I am hope that it is Harriett, because coming from our back yard through Jim's back yard is so much safer than going under our gate and up the road.

If not than a gentleman caller is ok also, I am checking, I just do not wish to do much disturbing for awhile.

The little so and so is going to keep leaving the yard looking for a man, so I will be glad that at least she will be a little safer from the back yard.

Like I said earlier, I need to get a life, I am now a reporter on the sex life of a Gopher tortoises?

P.S. whomever moved in also did a good job helping the rain to pass around the hole.

Stay tune because it is looking like rain is on the way.

Saturday, July 13, 2013

Harriett has a boyfriend?

It's a Mystery?


Walked out the back door at first light, looked to my right as I was heading for my work shed and almost tripped on the patio.

Over at the fence across from our driveway was a fresh pile of sand?

First thought was, "Boy I am going to hate to fight off those Fire ants."

As you can tell from the above statement,

I was not quite awake as yet, that is until seeing the mound of sand.

After a closer look, it looks like either Harriett, our Gopher Tortoise,

built a new home away from the fence facing the road, or Harriett has a boyfriend?

Harriett came out to eat so I planned on watching her to see where she goes after breakfast only she fooled me,

because she left while I was putting gas in the lawnmower.

Please stay tuned for any following episodes?

Tuesday, July 9, 2013

Macroglossum Stellatarum

Just when you think that you are the most intelligent species in the land, along comes the Macroglossum Stellatarum?

Lewis Nixon invented the first Sonar in 1906,In 1906, American naval architect Lewis Nixon invented the first sonar-like listening device to detect icebergs.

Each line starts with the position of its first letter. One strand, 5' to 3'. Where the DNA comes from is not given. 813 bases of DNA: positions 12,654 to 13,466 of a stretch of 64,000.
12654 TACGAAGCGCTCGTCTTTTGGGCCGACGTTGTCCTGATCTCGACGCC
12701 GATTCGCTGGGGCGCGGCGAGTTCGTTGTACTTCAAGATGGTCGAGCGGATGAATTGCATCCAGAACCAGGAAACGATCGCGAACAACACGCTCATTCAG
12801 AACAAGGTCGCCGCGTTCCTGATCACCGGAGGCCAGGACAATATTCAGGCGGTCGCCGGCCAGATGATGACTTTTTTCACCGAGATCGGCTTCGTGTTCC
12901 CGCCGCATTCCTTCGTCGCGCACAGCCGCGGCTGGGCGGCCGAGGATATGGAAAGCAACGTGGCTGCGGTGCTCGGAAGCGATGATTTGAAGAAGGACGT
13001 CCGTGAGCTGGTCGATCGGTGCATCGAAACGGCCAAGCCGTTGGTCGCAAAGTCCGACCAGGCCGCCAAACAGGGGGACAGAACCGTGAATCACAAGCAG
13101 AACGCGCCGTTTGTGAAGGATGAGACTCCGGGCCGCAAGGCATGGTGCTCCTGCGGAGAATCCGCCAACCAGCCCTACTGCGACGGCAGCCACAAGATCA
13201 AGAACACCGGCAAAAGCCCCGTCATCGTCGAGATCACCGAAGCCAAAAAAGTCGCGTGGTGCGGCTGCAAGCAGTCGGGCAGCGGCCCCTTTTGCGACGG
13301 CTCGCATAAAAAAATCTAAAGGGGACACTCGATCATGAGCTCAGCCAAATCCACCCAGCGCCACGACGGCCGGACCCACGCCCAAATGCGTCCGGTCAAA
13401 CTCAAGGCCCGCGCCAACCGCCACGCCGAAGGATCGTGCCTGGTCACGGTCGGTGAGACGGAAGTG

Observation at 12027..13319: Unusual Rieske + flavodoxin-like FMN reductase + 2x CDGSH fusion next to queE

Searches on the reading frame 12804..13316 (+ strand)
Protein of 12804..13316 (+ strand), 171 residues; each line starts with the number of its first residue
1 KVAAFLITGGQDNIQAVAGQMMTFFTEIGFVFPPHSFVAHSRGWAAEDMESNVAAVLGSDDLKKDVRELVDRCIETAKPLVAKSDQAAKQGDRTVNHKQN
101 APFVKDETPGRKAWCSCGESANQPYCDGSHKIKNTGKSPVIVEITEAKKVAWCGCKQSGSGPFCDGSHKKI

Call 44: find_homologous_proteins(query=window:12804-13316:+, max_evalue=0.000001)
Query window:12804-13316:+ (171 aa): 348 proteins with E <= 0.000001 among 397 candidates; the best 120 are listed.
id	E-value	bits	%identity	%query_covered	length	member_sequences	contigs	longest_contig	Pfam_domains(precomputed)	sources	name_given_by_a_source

UF researcher shows hawkmoths use ultrasound to combat bats


Bats and many Moths have had sonar for centuries.

Bats and moths have engaged in an arms race for nearly 65 million years as bats evolve ways to hunt down moths and moths evolve ways to escape bats.

French physicist Paul Langévin constructed the first sonar set to detect submarines in 1915.

By 1918, Britain and the United States had built sonar sets that could send out, as well as receive, sound signals.

In the 2000's, the U.S. Navy introduced a sonar system to help clear military mines.

Hawkmoths are major pollinators

 and some are agricultural pests.

Researchers use the insects as model organisms for genetic research due to their large size.

Previous research shows tiger moths use ultrasound as a defense mechanism.

“While they produce the sound using tymbals, a vibrating membrane located on the thorax, hawkmoths use a system located in the genitals.

Scientists found at least three hawkmoth species produce ultrasonic sound, including females.

Researchers believe hawkmoths may produce the sound as a physical defense, to warn others or to jam the bats’ echolocation, which confuses the predators so they may not identify an object or interpret where it is located”, Kawahara said.